We are also in agreement that religion is not a solution.  We have plenty of religious societies that display a failure equal to the atheistic ones of North Korea and the Khmer Rouge.   Is education the solution?  I am all for education and have invested heavily in it myself.  But we live in an age of unprecedented opportunities for education yet global tragedy and abuse is arguably at similar unprecedented levels.  Science and technology?  Likewise!

Jesus lay our root problem, not on any of the systems we develop, be they religious, educational, economic, or political, but deeper than that – in our hearts.  He said,

“What comes out of a person is what defiles them. 21 For it is from within, out of a person’s heart, that evil thoughts come—sexual immorality, theft, murder, 22 adultery, greed, malice, deceit, lewdness, envy, slander, arrogance and folly. 23 All these evils come from inside and defile a person.” (Mark 7:20-23)

The verifiable fact that poison has flowed within any and all human institutions, societies, religions, educations – all the way down to even our families – shows that it is not religion that poisons everything.  Kim Jong-il and the track record of the North Korean regime point to something deeper.  Perhaps, unpleasant though the thought may be, Jesus had a point.  Perhaps it is our hearts.

The paradox of mankind is that we can reason morally, and grasp the ‘good’, but cannot live it – whether our society has religion or not.  Perhaps that hearkens to what the Bible says about us:  that we are made in God’s image but have since fallen.  If there is even a remote chance that the biblical diagnosis is correct then would it not be worthwhile to assess, even in a cursory way, the biblical credentials, as well as the remedy that is offered in the gospel.  After all, what is there to lose in becoming informed?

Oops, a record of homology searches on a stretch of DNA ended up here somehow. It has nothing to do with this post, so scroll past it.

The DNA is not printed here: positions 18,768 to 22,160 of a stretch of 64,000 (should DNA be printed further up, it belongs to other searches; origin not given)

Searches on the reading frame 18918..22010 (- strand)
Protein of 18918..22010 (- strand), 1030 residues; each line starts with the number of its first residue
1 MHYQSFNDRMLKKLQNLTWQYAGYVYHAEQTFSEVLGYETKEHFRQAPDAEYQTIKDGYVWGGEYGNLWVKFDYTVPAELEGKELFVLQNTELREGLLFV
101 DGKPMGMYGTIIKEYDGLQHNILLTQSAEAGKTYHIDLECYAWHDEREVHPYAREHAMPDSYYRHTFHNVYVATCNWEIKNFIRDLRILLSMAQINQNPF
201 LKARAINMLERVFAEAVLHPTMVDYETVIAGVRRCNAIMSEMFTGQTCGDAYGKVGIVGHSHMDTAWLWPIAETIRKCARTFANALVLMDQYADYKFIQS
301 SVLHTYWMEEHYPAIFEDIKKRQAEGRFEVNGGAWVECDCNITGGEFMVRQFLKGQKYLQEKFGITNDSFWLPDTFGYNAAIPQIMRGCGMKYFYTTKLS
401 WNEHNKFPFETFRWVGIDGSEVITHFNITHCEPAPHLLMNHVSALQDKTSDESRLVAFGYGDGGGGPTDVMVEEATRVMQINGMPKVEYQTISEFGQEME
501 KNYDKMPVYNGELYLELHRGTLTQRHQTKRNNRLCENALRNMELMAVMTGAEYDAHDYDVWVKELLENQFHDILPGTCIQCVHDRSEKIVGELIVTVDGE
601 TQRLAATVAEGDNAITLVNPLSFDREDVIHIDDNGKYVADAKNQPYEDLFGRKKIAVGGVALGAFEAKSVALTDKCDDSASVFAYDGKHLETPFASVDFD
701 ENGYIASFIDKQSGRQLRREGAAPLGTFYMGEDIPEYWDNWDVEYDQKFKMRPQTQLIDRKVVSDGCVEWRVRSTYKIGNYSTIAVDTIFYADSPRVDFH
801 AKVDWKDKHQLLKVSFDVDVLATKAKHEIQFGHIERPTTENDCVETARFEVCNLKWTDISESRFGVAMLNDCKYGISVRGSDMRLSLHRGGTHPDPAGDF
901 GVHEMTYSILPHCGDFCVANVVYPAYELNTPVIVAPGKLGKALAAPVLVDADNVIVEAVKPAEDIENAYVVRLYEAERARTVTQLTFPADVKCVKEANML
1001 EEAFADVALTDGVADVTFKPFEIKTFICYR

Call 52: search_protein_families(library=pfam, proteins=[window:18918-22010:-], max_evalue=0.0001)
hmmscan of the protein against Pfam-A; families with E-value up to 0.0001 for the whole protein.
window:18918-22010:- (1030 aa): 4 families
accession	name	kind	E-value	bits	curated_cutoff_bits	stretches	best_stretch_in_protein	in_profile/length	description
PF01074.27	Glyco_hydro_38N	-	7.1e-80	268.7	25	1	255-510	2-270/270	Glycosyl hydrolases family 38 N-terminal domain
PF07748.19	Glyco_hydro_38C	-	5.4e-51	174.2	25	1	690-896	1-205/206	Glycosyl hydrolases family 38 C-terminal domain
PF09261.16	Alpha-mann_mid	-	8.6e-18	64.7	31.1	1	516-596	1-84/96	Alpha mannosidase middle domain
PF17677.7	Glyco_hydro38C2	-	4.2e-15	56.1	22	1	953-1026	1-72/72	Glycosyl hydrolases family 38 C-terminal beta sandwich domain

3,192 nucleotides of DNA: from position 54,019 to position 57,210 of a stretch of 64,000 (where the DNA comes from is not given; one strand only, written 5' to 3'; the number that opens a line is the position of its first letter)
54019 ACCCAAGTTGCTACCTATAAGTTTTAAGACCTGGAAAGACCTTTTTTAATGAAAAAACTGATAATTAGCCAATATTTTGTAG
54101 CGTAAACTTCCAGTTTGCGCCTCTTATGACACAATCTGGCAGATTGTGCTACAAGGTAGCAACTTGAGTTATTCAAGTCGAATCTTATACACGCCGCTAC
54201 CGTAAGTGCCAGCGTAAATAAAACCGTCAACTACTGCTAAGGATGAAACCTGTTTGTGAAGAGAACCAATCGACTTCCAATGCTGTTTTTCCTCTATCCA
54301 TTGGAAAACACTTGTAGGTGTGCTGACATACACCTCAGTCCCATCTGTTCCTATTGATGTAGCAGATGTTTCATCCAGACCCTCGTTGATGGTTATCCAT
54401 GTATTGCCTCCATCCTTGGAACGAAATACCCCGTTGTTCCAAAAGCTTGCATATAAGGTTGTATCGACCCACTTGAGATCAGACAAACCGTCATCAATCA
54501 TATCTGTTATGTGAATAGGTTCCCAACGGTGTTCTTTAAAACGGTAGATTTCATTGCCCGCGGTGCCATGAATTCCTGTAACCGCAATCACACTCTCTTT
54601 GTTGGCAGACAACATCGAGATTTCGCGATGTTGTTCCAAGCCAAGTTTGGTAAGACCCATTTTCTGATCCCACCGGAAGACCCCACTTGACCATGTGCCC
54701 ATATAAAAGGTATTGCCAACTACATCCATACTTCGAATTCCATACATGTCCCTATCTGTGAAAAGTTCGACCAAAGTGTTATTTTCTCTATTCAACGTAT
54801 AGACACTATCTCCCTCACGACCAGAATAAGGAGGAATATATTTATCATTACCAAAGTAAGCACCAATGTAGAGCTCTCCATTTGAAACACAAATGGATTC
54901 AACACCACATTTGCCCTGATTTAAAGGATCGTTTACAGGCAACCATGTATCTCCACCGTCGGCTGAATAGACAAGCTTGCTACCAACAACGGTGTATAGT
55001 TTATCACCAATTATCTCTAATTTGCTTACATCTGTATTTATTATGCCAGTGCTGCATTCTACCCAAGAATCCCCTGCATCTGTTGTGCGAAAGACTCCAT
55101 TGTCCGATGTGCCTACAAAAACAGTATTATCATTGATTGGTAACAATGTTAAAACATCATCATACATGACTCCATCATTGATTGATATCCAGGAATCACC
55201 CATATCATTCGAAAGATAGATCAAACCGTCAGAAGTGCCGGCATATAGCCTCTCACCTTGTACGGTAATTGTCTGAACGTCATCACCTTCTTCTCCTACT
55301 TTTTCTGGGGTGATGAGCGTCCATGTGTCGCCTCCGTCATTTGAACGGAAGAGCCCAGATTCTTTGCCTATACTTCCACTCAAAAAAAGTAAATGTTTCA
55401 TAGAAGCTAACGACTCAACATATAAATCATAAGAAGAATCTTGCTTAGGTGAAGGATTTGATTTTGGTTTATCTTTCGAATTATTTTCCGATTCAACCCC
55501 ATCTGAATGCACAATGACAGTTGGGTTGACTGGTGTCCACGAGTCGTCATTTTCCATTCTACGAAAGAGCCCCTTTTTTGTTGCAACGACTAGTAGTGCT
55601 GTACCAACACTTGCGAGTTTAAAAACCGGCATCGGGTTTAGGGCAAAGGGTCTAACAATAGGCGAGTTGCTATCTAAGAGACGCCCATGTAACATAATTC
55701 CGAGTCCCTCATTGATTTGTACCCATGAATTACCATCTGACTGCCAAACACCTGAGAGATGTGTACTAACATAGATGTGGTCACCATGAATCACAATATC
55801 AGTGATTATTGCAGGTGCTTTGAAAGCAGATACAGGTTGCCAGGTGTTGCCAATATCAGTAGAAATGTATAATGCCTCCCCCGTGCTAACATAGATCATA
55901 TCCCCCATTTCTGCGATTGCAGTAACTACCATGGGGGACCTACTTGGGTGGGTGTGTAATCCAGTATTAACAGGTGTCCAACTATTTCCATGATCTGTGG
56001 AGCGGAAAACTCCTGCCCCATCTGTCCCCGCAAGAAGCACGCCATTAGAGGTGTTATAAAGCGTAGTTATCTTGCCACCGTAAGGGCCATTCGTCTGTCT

Posts in the same category

  • October 8, 2013 - University survey affirms we are ‘Bound to Believe’

  • January 16, 2013 - The Hindu Kumbh Mela Festival: Showing Bad News of Sin & Good News of the Gospel

  • December 23, 2012 - The Subsequent Life Lived: Signature of the Virgin Birth

  • September 15, 2012 - Corrupted (Part 2) … missing our target

  • September 4, 2012 - …But Corrupted (Part 1 – like orcs of Middle-earth)

  • August 27, 2012 - In the Image of God

  • March 11, 2012 - Richard Dawkins and our Moral Tao – Part 2

  • March 3, 2012 - Richard Dawkins and the Moral Tao – Part 1

  • February 26, 2012 - Glimpsing the Moral Tao … But not able to Grasp it

  • February 20, 2012 - An Oscar Nominee hints at Objective Truth

  • February 6, 2012 - Origins: Evolution or Design – why touch it?

  • December 22, 2011 - Christopher Hitchens & North Korea’s Kim Jong-il: Is it really religion that poisons everything?

  • Christopher Hitchens and the efficacy of Pascal’s Wager

    When I studied philosophy in university I learned about Pascal’s Wager. Simply put, it reasons from the point-of-view of a rational person who does not know for sure if there is a God or not (the position many of us are in).   Continue reading